Being data-driven is key here. For example, when data unlocks adjacencies, it’s clear that the adjacencies themselves are increasing the depth and richness of the data pools the company is able to tie into the customer’s experience. In short, what quality of data can expand monetization?
(5) Keeping an Eye on Operating Drivers
The adage that there’s no such thing as a free lunch holds, especially when running multiple P&L accounts that link up in a single customer journey. For example, Carro started primarily as a used car marketplace but quickly evolved into an end-to-end platform covering multiple lines of business (B2B, C2C, B2C), as well as financing and aftersales businesses. Another example is Pinhome which started with a property transaction platform that now includes data analytics-powered discovery, financing and home services. From a monetization perspective, these adjacencies are brought in to not only increase margins and revenues, but also reduce operational costs (e.g. using AI or ML or data analytics to speed up discovery and create greater access to financing that lowers barriers to acquire customers).
Businesses need to have clear oversight on their operating drivers, the costs necessary to run each business unit. This becomes particularly crucial as businesses expand their services, leveraging technology to reduce operational costs and increase margins and revenues.
(6) Burn Multiple and the Cost of Growth
Every entrepreneur needs to answer this: is your growth worth the burn? Is your pricing enough to justify the burn to scale access to the product? The ‘burn multiple’ is a crucial metric, indicating the ratio of the money spent to achieve growth to the revenue being earned.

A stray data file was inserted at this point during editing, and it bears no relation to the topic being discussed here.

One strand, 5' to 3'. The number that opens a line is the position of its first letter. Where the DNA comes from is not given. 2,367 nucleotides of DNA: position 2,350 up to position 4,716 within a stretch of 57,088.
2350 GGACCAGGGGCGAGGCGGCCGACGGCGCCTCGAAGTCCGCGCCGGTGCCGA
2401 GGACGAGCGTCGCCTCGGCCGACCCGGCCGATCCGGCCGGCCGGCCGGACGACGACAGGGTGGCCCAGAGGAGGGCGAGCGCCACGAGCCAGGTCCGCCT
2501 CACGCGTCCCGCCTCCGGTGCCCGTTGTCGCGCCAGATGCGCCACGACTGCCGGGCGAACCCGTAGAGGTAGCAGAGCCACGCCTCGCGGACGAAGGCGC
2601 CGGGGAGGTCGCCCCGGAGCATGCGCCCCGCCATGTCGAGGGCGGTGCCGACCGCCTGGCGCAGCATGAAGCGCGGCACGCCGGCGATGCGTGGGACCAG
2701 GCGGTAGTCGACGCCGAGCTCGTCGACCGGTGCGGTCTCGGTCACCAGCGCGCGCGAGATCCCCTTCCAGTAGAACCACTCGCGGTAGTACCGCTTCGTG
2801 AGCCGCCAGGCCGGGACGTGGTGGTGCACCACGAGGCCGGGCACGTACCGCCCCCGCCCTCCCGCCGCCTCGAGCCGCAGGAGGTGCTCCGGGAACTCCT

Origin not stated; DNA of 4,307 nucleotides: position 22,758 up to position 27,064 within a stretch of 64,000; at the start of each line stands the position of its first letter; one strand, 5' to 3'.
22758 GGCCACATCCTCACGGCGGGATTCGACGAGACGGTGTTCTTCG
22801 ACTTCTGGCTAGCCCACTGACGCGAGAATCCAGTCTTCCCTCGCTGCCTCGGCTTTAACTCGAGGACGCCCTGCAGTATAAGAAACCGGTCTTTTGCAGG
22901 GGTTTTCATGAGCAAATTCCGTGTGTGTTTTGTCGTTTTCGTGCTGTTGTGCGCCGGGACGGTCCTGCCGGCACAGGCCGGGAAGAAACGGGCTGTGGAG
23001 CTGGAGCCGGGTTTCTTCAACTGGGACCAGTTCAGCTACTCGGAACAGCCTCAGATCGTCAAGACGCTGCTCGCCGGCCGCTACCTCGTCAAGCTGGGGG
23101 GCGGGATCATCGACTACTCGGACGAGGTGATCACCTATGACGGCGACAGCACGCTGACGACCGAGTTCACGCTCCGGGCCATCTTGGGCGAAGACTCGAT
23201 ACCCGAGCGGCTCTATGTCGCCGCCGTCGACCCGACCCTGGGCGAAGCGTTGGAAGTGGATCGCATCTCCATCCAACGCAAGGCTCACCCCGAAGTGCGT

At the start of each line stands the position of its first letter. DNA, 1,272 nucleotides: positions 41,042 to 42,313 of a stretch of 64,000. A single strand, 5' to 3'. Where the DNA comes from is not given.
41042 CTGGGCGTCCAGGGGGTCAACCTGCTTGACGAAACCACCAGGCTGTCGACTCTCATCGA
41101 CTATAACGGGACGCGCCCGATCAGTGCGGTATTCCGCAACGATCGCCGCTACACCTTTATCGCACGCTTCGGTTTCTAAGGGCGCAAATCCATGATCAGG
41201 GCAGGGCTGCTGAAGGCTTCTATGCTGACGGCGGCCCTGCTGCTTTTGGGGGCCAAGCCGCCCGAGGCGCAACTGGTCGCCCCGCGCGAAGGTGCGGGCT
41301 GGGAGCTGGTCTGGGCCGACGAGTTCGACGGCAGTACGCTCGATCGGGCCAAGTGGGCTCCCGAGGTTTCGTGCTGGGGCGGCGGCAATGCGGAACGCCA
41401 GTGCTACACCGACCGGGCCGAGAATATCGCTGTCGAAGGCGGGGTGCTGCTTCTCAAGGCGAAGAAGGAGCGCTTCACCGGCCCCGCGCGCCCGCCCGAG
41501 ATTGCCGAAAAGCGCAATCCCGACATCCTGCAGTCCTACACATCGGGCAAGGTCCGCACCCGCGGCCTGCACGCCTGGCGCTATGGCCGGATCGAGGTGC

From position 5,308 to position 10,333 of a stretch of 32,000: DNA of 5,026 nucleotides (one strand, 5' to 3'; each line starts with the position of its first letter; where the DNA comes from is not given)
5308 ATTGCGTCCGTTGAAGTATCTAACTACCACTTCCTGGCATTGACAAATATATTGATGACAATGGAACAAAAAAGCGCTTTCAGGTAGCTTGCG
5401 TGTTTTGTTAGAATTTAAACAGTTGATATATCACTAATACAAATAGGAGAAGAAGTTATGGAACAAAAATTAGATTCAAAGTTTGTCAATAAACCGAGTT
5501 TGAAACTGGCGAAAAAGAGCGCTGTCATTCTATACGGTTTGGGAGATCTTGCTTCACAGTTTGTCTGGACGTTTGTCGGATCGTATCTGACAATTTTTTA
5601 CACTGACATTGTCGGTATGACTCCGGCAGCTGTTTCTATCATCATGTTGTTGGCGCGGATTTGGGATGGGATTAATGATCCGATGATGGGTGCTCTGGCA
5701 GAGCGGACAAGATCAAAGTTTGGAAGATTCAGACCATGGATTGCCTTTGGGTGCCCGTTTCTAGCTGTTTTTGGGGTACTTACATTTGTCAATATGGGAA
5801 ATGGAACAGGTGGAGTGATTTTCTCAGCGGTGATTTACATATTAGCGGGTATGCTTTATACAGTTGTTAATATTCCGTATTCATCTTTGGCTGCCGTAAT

SaaS investor Shinji Asada shares more on the podcast: “It used to just be growth, right? And in SaaS, if you grew triple, triple double, you would be awarded a term sheet from 10 different SaaS investors, right? But you also have to look at burn multiples, right? Even if you are sacrificing a little bit of growth, I think burn multiple is how you should play the game. And David Sachs, the famous SaaS investor in the US, wrote a famous blog about burn multiples. If you’re at about 1x, you’re a great company. If you’re at 2x, that’s so-so. If you’re at 3x, that’s a bad growth rate…If you are burning money too much and saying that you’re growing your economics doesn’t make sense. That’s not a good business to be in.”
(7) Aligning Costs with the Business Model
Finally, businesses need to ensure that their costs align with their business model. Some businesses might need to spend more on sales, while others might need to invest more in research and development. This depends on the nature of your product and the demographic or segment you are targeting.
Shinji Asada shares on the podcast as well: “So focus on the balance of spending in sales and marketing, R&D, and G&A. And for example, if you are a pure tech company catering towards engineers like Atlassian, of course, spend a lot on R&D, right? I think Atlassian spends over 50% on R&D, whereas Salesforce spends over 50% on sales and marketing because it’s a sales company. So depending on your product, depending on the demographics or segment that you’re targeting, use your sales and marketing, R&D, and G&A wisely.”
In conclusion, entrepreneurs must consider these points when scaling and strategizing pricing. It is a delicate balancing act of meeting market needs, achieving viable growth, managing costs, and delivering a product or service that resonates with the target audience. Each aspect needs to be treated as an integral part of the business plan for a startup to navigate the tricky waters of pricing strategies effectively.
Paulo Joquiño is a writer and content producer for tech companies, and co-author of the book Navigating ASEANnovation. He is currently Editor of Insignia Business Review, the official publication of Insignia Ventures Partners, and senior content strategist for the venture capital firm, where he started right after graduation. As a university student, he took up multiple work opportunities in content and marketing for startups in Asia. These included interning as an associate at G3 Partners, a Seoul-based marketing agency for tech startups, running tech community engagements at coworking space and business community, ASPACE Philippines, and interning at workspace marketplace FlySpaces. He graduated with a BS Management Engineering at Ateneo de Manila University in 2019.